May 9 (Bloomberg) -- Nippon Steel & Sumitomo Metal Corp.’s profit surged 82 percent in the fourth quarter, the latest example of how Japanese Prime Minister Shinzo Abe’s stimulus policies are boosting the steel industry.
Net income at the world’s second-biggest steelmaker rose to 50 billion yen ($492 million) in the three months ended March 31 from 27.4 billion yen a year earlier, according to Bloomberg calculations based on 12-month results released today by the company in a statement. Sales totaled 1.479 trillion yen.
The result underscores the benefits to steelmakers from Abe’s policy to weaken the yen, which has made Japanese exports of steel, cars and ships more competitive. Abe has also promoted a return to spending on public works as part of his drive to boost the economy and rebuild areas wrecked by the March 2011 earthquake and tsunami.
The company said it sees ‘firm’ overseas steel demand and expects Japan’s economy to continue recovering. No forecast was provided for the current year “due to the difficulty formulating reasonably accurate estimates at this time,” according to today’s statement. Profit will likely increase at a slower pace to 265 billion yen in the current year, according to the median estimate of 18 analysts compiled by Bloomberg.
“Cost reduction will be the biggest contributor to continued earnings growth expected in the current year,” said Kazuhiro Harada, senior analyst at SMBC Nikko Securities Inc.
Nippon Steel & Sumitomo was created in October 2012 by the merger of Nippon Steel Corp. and Sumitomo Metal Industries Ltd.
Costs will be lowered by 100 billion yen this fiscal year, Executive Vice President Katsuhiko Ota said today at a briefing in Tokyo. Nippon Steel & Sumitomo will pare costs by buying more low-grade coal and iron ore, the key raw materials used to make steel, and from benefits of the merger.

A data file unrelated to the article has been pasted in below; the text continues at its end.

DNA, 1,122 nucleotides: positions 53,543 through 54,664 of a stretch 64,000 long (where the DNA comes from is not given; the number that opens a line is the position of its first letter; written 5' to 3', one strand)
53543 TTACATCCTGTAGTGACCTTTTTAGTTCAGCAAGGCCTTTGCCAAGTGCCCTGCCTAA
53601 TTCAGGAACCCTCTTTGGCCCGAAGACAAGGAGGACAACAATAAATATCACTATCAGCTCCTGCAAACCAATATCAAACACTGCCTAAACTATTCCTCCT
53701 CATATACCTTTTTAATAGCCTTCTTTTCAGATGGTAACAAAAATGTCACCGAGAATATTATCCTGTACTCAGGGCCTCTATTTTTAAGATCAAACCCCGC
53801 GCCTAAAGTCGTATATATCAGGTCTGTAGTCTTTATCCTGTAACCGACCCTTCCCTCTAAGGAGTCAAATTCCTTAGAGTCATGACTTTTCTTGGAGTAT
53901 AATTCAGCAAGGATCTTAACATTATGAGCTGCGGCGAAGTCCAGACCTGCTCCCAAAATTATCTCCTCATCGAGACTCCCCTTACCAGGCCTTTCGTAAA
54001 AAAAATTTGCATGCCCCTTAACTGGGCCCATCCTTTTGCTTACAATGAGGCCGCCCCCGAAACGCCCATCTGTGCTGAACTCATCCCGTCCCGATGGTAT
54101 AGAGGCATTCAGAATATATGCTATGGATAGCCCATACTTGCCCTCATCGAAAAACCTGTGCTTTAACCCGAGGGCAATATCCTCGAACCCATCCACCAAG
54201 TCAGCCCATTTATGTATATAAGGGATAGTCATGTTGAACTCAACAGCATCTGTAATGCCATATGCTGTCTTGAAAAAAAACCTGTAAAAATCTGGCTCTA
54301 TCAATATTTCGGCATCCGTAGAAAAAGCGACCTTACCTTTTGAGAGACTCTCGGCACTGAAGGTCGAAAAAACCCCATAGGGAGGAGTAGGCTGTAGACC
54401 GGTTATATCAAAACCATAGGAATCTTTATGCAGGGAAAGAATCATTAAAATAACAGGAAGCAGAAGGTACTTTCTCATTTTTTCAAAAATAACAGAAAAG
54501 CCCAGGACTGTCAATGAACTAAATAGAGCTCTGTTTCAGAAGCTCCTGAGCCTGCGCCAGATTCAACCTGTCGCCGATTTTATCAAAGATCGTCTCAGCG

For the full year ended in March, net income was 242.8 billion yen, above the 230 billion yen analyst estimate. Sales were 5.52 trillion yen, while operating profit reached 298.4 billion yen.
Profit from steelmaking and steel fabrication, a business segment that accounts for about 85 percent of sales, surged almost eightfold to 321.2 billion yen in the 12 months from 41.5 billion yen a year earlier.
The yen traded at 101.7 against the dollar as of 4:10 p.m. in Tokyo. The currency has weakened 15 percent since the end of 2012, the most among Group of 10 currencies.
JFE Holdings Inc., Nippon Steel’s biggest domestic rival, last month reported a 49 percent gain in the fourth quarter. Kobe Steel Ltd., the third-biggest steelmaker in Japan, posted a profit of 6.3 billion yen in the period compared with a loss a year earlier.
ArcelorMittal, the world’s biggest steelmaker, today reported a 12 percent increase in first-quarter profit and reiterated its full-year earnings target. Earnings before interest, taxes, depreciation and amortization climbed to $1.75 billion from $1.57 billion a year earlier, Luxembourg-based ArcelorMittal said in a statement.
Posco, South Korea’s biggest steelmaker, last month reported a 75 percent profit decline in the quarter ended March 31 because of foreign currency losses and the results of a tax investigation.
Nippon Steel & Sumitomo rose 1.9 percent to 270 yen in Tokyo trading, paring declines this year to 23 percent.
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